Former Welsh Water boss backs selling water ‘like oil’ to England

A former chairman of Welsh Water has added his voice to those calling for Wales to sell water to England.

John Elfed Jones told the BBC water should be treated like oil and sold for profit, echoing recent statements from Plaid Cymru politicians.

Jones, who saw the Welsh Water Authority through privatisation in 1989, blamed a lack of energy and vision for leading the sector into difficulties.

 Welsh Water maintained that selling water would be too expensive and impractical. Wales does not currently have excess resources and there would need to be significant investment in reservoirs to put it in a position to trade.

 One option would be to raise the level of Craig Goch dam in Elan Valley, which feeds an aqueduct leading to Birmingham.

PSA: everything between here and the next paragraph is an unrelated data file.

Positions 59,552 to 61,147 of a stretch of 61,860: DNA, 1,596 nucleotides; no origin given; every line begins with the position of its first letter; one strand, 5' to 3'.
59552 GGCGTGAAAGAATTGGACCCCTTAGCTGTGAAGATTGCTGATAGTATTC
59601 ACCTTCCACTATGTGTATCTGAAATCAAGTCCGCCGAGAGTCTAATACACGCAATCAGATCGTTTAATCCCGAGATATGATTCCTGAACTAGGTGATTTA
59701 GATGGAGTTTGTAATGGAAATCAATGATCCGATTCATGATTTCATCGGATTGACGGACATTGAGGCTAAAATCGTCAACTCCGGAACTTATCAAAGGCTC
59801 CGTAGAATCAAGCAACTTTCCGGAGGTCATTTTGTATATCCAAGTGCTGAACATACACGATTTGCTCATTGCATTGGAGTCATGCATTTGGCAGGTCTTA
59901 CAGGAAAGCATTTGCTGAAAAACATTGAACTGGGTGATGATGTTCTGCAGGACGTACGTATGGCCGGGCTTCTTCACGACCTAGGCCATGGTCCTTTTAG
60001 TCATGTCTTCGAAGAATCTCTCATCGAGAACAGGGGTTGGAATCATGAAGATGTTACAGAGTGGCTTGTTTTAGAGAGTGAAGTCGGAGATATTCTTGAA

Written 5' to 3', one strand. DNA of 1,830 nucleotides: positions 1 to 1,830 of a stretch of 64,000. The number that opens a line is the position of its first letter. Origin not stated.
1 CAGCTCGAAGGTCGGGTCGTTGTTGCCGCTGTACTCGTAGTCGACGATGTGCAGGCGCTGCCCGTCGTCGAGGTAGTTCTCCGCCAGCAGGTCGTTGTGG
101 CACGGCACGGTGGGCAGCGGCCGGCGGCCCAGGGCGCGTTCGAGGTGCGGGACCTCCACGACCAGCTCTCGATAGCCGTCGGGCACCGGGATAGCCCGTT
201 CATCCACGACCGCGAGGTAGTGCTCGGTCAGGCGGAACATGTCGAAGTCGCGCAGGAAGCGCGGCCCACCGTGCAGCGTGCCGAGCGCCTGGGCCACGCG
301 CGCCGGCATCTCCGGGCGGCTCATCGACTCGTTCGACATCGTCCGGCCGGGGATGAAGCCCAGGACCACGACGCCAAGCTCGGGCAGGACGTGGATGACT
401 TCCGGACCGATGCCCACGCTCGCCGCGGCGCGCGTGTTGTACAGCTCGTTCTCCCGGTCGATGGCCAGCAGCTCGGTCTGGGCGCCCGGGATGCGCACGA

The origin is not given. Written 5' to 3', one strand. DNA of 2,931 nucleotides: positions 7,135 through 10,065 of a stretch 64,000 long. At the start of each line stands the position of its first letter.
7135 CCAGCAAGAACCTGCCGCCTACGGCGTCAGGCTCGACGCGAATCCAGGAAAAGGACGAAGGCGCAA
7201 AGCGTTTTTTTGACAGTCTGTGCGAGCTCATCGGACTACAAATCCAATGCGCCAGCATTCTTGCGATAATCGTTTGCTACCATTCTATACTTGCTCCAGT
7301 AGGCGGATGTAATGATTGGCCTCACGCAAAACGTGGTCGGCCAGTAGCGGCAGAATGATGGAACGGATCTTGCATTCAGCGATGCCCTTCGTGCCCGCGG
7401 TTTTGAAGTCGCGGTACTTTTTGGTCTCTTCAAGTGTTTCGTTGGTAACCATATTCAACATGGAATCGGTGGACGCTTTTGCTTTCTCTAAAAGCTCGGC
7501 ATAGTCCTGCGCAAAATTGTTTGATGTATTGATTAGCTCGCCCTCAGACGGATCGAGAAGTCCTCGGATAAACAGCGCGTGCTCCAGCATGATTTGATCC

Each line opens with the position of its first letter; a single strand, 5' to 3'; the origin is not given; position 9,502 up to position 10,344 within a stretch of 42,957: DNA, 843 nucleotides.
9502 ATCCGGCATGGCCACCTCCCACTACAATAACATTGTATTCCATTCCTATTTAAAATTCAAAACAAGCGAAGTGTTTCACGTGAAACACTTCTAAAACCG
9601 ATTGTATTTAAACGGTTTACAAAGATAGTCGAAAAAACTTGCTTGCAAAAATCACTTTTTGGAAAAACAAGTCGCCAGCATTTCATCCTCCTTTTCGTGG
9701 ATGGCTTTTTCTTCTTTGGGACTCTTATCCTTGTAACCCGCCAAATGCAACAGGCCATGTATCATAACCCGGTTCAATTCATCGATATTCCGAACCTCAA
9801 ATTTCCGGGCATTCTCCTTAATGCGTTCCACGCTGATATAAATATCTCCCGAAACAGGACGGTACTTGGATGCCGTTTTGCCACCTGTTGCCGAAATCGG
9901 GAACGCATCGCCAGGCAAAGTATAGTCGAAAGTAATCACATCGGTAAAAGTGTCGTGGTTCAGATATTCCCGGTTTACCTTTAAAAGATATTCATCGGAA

Jones’s remarks came as Midlands-based firm Severn Trent reiterated its intention to transfer 30 megalitres a day to drought-hit Anglian Water.

 If carried out the proposal, to direct resources from Birmingham to Newark through the rivers Tame and Trent, would be the first emergency trade between companies.

 The deal could go ahead in May or June, subject to approval from the Environment Agency.

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